Today’s papers were quite exciting for argumentation theorists, such as myself, hungry for empirical knowledge — ’empiricism envy’ is how Jean Goodwin described it. “Talk data to me!” she exclaimed. It can be a relief and a refreshing change to move from the “might”s and “should”s and “possibly”s of normative theory to facts and findings.
Plus, as teachers, we want good reason to believe our efforts are effective. There has been reason to consider recently that teaching critical thinking is not very effective and that the skills students learn in class do not translate to other environments. For philosophy departments whose budgets often depend critically on the expected utility of these courses, more information about what works and what doesn’t may be increasingly urgent.
Today, from Michael Weinstock we learned about how argumentation skills connect to folk epistemologies: absolutist, multiplist, and evaluativist –drawn from Deanna Kuhn. His review of the research indicated a need for work specifically exploring the effect of education in one on development of the other. Kuhn’s view of folk epistemologies also formed the basis of Rebecca Schendel‘s discussion, and both of them complicated the picture with questions about the cultural specificity of epistemologies. Weinstock looked at contrasts between Bedouin and Jewish lay evaluations of argumentative reasoning.
Schendel, drawing on her experience as an educator in Rwanda, asked us to consider how the educational ideal of critical thinking connects with other social values, such as the creation of job skills or an empowered electorate. Moreover the values encouraged by critical thinking may vary from one cultural context to another in a way that demands further study… more data!
A deeper look into the culture that generated the educational ideal of critical thinking came from Patty Cooke, who discussed her research on how a “fun with philosophy” class for middle school children helped them develop skills in argument analysis and construction. The grade 6 students were encouraged to scrutinize their beliefs and have open-ended discussion in the pursuit of good reasoning. In addition to gaining skills in argumentation, they showed some improvement in meta-cognition.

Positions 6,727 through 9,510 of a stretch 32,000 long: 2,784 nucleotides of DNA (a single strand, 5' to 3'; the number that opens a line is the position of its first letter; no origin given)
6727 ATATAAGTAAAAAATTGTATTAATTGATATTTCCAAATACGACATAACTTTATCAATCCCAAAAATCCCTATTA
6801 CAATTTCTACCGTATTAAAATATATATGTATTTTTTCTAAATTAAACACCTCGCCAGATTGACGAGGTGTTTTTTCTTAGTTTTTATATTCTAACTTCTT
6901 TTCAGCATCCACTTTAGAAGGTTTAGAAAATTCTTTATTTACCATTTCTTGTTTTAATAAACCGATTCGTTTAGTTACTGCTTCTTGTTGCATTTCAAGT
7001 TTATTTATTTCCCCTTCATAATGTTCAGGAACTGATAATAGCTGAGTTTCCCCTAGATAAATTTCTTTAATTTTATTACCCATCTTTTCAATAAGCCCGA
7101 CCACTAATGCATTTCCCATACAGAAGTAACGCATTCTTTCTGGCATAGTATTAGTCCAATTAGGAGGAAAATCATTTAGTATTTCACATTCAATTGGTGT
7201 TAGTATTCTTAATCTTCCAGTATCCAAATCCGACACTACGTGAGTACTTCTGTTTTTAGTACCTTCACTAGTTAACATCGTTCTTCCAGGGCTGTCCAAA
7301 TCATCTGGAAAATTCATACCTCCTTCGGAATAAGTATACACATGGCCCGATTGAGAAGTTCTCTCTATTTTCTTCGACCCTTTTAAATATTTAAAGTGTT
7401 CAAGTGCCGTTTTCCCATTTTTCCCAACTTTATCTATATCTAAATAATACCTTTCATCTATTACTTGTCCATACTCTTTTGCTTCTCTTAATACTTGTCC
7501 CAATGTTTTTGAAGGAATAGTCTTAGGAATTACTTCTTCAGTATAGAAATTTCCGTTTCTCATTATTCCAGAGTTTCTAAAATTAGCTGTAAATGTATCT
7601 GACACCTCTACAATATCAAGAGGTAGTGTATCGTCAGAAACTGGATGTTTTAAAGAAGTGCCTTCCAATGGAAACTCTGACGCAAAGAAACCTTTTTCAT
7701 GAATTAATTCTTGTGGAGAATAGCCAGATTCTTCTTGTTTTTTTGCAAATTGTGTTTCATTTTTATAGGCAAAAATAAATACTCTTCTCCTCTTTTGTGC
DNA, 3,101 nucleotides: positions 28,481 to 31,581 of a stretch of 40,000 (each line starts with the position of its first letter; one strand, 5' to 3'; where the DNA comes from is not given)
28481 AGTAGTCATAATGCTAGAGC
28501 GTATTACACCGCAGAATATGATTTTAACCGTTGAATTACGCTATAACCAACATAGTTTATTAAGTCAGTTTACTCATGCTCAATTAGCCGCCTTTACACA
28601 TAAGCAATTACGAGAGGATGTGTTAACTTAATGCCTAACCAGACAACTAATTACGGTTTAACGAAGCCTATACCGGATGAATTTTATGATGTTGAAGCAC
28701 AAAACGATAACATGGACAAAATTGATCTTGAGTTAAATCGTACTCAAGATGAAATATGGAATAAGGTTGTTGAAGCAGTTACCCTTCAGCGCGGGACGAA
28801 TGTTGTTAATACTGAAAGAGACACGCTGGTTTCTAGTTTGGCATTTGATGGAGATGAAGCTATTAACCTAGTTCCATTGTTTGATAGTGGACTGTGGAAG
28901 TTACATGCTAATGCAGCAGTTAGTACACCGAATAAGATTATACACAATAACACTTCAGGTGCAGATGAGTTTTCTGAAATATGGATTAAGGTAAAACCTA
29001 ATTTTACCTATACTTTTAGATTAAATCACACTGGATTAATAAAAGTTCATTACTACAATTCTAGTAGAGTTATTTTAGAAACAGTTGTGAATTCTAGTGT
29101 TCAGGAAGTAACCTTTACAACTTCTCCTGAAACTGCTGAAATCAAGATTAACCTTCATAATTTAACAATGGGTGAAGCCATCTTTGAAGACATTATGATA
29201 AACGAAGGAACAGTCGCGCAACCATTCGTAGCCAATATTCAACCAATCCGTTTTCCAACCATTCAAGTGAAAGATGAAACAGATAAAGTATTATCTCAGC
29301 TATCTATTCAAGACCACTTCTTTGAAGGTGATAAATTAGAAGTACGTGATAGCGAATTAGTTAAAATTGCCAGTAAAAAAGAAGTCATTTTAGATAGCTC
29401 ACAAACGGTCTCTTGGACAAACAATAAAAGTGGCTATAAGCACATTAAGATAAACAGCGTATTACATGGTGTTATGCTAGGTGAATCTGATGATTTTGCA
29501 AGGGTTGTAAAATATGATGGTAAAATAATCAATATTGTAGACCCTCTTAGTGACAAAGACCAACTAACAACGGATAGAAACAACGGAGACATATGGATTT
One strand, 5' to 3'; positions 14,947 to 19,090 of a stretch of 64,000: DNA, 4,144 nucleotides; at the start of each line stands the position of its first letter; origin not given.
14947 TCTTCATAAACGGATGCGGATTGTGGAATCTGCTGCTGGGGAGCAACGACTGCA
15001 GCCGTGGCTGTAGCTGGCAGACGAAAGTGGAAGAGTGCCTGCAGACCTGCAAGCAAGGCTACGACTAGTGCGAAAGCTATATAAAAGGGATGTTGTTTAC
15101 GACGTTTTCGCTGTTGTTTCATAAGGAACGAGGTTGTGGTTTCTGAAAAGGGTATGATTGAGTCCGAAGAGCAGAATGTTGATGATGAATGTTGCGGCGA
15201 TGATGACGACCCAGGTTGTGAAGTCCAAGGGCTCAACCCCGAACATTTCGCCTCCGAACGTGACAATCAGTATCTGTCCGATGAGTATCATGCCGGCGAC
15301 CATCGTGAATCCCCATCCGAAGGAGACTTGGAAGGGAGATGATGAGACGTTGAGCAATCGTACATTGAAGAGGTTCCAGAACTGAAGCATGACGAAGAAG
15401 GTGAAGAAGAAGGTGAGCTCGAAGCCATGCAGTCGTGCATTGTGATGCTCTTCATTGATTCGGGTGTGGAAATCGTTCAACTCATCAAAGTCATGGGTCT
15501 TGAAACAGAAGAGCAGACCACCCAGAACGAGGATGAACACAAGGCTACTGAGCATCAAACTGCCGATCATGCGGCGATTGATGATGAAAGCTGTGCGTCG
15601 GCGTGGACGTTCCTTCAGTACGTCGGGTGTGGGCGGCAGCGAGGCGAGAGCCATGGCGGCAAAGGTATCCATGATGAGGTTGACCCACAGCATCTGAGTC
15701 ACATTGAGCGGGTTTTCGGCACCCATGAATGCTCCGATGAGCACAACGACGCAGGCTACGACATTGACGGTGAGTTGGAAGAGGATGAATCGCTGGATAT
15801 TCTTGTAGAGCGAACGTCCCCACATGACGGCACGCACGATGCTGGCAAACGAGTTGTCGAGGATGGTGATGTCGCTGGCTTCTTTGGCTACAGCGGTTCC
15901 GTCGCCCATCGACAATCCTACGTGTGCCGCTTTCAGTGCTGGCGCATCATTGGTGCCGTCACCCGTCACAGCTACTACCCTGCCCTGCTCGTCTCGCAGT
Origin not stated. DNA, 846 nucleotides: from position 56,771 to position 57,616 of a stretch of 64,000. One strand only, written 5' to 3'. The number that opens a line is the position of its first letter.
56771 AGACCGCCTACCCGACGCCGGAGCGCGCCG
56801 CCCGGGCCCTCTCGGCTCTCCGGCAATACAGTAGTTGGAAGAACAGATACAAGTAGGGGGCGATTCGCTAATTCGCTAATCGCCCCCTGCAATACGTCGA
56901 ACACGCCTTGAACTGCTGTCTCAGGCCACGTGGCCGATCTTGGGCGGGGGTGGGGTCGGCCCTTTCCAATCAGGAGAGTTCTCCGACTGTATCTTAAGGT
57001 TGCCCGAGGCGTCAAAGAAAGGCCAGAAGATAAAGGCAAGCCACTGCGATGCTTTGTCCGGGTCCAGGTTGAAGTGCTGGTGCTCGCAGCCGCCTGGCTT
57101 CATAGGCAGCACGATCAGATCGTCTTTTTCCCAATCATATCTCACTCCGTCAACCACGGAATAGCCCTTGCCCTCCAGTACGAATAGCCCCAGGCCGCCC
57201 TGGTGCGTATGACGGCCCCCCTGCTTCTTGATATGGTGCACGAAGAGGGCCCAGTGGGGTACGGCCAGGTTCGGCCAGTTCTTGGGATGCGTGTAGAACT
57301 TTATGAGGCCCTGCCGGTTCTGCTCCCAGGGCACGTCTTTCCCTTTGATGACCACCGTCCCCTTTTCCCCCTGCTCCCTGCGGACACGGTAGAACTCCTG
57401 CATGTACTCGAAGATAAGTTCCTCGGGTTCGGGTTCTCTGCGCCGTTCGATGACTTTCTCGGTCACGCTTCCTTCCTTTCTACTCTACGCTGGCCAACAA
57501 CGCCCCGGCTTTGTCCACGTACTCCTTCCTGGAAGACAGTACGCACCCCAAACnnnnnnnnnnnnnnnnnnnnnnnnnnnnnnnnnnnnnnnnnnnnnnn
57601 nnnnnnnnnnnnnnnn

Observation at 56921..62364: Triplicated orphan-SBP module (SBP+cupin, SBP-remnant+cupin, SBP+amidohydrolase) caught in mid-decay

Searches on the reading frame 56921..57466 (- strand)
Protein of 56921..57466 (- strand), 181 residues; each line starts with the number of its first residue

Discussion became more theoretical with Fabio Paglieri, who presented his joint research with Hugo Mercier and Maarten Boudry.
While Paglieri does not adhere to the evolutionary psychology behind the Sperber and Mercier approach, together Paglieri, Mercier, and Boudry employ the related Argumentative Theory of Reasoning, the view that reasoning functions to serve argumentation, and provide for better communication. The implication of ATR — and the empirical studies behind it — for critical thinking instruction is that we need interventions based on social environment.
In the abstract the authors take that the fallacies approach to argument evaluation is unlikely to yield good results. Paglieri did not explain that, and I’ll have to ask him about it tomorrow — I disagree at that point, as I think fallacies are good tools for identifying different contexts of reasoning. Instead, Paglieri stressed the problem with adversarial debate as a means for teaching critical thinking, especially when it involves the role-playing of taking up a perspective one does not believe. That encourages, he suggested, a disconnect between the tools of argumentation and its operation in specific contexts .
ATR also provided background for Goodwin’s paper, and she elaborated problems with the critical thinking pedagogy that exposes individuals to artefacts for analysis. She too stressed the influence of social settings, but she introduced the consideration that personal accountability is crucial to the value of communication, which argument and reasoning serve. So CT pedagogy should attend to the motivation for reasoning provided by personal accountability, which suggests the value of debate as a learning exercise, contra Paglieri, Mercier and Boudy.